Aronofsky just took it to the pathological level and filled it with images that I needed to look away from, for most of the last twenty minutes of his film. But the central idea... I get it. I really do.

Fernando León de Aranoa’s ‘Loving Pablo’

Alright, I have a confession to make, I mean this whole blog post has been about delving into our innermost thoughts and dredging up our soul secrets. So here it goes: in the mid-1990s I was a mini version of Penelope Cruz’s character Virginia Vallejo, the gangster doll to my pot dealing boyfriend whom we shall simply refer to as “Ernie”. I saw his money, I lived in his crooked shadow until I started to get nightmares that I was falling from Ernie’s fortieth floor high-rise apartment terrace and I left him. Shortly thereafter he was arrested, then deported and that was the end of that — and I swear I had nothing to do with it.

Courtesy of the Venice Film Festival

But it’s not difficult for me to buy the attraction that Vallejo felt for Medellin cartel king Pablo Escobar (played by Cruz’s real life hubby Javier Bardem) and neither is her decision to later collaborate with DEA Agent Shepard played by the subtly sultry Peter Sarsgaard. Especially after a scene in which Escobar explains to Vallejo his reasoning for gifting her a gun. Yikes, I mean, I felt like crying too.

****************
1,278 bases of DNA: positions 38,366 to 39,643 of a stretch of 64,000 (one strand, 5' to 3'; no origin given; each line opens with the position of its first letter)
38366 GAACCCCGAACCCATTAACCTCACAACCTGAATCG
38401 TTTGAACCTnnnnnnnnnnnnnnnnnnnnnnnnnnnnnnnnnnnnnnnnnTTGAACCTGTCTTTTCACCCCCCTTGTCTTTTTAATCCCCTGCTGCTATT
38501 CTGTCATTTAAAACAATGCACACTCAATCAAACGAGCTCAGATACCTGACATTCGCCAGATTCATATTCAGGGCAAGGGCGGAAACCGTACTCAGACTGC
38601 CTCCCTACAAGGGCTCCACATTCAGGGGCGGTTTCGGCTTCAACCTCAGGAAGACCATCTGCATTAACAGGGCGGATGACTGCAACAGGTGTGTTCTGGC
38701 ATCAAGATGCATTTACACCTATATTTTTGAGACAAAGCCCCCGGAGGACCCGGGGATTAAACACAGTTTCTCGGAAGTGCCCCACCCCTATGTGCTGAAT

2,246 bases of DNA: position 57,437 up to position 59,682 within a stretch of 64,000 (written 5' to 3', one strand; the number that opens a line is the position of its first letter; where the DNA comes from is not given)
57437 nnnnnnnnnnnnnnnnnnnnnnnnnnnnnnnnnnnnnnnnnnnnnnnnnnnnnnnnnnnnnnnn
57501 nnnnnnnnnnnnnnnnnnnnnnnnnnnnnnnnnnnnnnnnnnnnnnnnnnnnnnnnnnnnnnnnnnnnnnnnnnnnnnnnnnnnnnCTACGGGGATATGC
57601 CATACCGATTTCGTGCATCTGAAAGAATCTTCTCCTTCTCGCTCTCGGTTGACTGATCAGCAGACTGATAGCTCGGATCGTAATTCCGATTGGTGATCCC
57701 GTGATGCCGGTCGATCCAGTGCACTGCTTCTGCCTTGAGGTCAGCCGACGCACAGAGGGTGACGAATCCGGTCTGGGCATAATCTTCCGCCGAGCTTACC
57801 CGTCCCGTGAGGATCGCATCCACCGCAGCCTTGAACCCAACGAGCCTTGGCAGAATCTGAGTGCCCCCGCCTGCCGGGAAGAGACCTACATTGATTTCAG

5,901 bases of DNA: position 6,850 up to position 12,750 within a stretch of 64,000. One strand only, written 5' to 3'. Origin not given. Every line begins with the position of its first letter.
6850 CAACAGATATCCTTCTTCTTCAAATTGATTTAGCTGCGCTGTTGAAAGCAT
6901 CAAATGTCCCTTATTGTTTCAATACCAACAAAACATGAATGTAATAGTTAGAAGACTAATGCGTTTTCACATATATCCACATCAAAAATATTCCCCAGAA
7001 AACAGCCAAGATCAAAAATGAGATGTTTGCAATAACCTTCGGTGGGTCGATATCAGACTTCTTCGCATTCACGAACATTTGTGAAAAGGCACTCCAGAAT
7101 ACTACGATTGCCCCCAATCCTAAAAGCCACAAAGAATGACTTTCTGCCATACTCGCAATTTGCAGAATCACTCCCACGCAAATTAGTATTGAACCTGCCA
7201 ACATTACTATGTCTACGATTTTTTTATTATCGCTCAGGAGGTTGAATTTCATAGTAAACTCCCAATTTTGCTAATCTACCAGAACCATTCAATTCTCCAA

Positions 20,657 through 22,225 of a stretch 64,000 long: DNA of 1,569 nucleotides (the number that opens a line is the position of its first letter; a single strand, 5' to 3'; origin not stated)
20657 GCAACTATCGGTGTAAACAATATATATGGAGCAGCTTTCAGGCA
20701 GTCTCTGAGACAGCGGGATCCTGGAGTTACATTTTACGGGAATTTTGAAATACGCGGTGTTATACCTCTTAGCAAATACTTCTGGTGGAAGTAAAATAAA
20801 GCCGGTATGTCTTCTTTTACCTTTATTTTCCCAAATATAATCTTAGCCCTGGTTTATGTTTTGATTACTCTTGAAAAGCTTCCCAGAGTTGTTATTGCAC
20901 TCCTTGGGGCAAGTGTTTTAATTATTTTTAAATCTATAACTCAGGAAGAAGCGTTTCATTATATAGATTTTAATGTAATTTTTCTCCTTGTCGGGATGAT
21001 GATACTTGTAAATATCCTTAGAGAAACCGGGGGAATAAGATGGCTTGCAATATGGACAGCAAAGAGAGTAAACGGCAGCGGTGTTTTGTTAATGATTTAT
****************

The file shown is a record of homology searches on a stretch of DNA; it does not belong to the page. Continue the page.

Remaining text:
In one trade review of the film, the attraction Vallejo feels for Agent Shepard is questioned and I thought, in all honesty, “is this critic blind?!” I mean, there is a way about Sarsgaard that simply has me at “hello!” and I think the filmmaker here makes perfect use of that quiet storm we can always find within this actor’s measured performances. He represents the handsome, stoic type and Vallejo has had enough of the overbearing Pablo drama by then.

‘Loving Pablo’ may not be a perfect film — its use of Spanglish is a bit heavy in parts and the narration taken from Vallejo’s book ‘Loving Pablo, Hating Escobar’ over-simplifies the story — but it is an undeniable visual feast and the honor of watching this real life story of lust, drugs and the 90s unfolding before our very eyes feels like a special treat, one that cannot be missed.